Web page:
Notably, one of the most significant challenges from the perspectives of decision-making in cross-cultural teams is that there may be differences between each teams’ and employers’ perspectives on the company’s operations. In addition, there may be a lack of understanding between diverse team members, leading to their inability to make appropriate choices. One of the possible solutions to this problem may be establishing regular training sessions aimed at educating employees on how to approach the decision-making process, as well as analyze and accept alternative viewpoints.
It is crucial to add that companies’ authorities should pay attention to two significant factors that may affect decision-making processes. The first one is communication obstacles that can lead to conflicts within cross-cultural teams. Imakwuchu and Billy (2018) suggest that if a challenging situation occurs, leaders should be ready to respond to it time and, if possible, provide necessary orientation and training. Moreover, they should adopt the approach of cultural conformity and understand the causes that had led to the development of the conflict.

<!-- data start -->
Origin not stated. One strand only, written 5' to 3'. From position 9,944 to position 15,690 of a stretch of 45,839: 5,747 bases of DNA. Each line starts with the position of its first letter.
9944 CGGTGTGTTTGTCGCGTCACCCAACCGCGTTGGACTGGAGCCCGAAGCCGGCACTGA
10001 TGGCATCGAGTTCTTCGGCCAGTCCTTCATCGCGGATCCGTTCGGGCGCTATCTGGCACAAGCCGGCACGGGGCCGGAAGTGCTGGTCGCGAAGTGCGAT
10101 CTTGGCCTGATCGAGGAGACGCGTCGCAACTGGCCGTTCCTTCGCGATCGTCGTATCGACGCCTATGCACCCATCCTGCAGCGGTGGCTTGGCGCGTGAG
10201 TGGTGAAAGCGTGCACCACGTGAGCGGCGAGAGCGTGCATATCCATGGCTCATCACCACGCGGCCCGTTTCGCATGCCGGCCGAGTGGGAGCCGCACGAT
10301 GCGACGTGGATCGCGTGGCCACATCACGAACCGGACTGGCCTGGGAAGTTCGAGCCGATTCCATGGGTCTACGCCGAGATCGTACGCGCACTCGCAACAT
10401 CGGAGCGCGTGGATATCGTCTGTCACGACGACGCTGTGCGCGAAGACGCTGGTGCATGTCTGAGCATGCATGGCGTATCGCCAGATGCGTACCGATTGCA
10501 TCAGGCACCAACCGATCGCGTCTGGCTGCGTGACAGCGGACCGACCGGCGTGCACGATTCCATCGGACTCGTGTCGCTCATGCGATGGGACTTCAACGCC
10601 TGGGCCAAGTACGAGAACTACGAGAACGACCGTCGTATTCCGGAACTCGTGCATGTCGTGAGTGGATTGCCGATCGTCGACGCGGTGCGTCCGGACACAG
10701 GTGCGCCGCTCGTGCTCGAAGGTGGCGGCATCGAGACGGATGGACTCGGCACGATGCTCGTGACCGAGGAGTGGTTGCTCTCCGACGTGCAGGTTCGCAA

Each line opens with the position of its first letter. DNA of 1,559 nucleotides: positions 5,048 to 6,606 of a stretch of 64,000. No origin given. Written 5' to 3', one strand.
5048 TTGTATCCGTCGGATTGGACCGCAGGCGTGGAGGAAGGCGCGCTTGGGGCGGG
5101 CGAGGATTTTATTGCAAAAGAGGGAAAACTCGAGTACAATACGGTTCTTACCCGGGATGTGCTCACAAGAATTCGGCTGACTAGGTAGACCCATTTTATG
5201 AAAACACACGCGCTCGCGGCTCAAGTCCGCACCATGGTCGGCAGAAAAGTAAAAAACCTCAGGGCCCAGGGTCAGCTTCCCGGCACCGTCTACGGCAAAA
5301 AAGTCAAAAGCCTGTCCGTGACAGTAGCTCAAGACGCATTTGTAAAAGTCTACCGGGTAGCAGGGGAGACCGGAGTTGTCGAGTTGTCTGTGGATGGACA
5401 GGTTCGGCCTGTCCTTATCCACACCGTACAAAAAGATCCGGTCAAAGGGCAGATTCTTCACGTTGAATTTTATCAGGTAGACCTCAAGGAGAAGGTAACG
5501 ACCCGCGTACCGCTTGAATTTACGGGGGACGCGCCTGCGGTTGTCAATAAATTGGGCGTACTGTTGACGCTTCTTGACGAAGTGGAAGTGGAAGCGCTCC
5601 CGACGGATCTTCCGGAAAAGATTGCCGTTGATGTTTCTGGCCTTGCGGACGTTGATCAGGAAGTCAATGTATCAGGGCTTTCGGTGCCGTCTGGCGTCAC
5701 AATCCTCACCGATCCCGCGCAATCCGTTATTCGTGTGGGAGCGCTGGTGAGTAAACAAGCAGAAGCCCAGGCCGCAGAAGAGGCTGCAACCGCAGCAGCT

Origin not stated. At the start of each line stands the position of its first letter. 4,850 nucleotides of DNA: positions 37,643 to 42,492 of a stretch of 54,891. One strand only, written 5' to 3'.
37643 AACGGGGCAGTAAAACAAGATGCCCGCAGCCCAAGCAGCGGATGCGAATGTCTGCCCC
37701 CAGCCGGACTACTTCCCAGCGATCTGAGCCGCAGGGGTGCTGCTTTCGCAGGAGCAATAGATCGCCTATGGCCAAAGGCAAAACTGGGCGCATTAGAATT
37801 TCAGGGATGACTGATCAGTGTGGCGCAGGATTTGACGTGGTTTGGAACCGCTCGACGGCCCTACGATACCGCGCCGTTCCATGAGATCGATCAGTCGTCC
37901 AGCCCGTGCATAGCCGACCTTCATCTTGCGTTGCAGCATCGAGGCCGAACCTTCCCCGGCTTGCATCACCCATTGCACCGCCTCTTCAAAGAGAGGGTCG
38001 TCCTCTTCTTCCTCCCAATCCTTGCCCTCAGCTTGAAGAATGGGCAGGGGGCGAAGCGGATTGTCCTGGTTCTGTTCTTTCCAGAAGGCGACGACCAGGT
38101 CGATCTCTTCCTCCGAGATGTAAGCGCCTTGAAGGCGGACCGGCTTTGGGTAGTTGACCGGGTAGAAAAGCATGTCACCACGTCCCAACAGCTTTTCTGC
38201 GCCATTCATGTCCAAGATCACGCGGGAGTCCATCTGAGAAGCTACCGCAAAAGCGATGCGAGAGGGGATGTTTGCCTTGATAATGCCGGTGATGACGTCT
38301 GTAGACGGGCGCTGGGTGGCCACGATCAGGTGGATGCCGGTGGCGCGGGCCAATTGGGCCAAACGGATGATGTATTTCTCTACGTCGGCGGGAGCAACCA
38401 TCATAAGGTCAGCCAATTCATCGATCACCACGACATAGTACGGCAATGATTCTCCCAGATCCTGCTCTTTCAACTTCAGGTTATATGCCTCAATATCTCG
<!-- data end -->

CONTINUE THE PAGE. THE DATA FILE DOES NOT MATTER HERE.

Key Issues in Understanding Cultural Differences: Organisational Relationships
Establishing positive organizational relationships within a company is crucial for many reasons. Seto and Sarros report that leaders building quality relationships with their subordinates can improve the workplace environment significantly and enhance employees’ dedication. Moreover, positive organizational relationships can prevent individuals from leaving the company due to their high level of loyalty. One of the most effective management strategies from this perspective can be to reduce workplace discrimination while providing safety and comfort to the employees.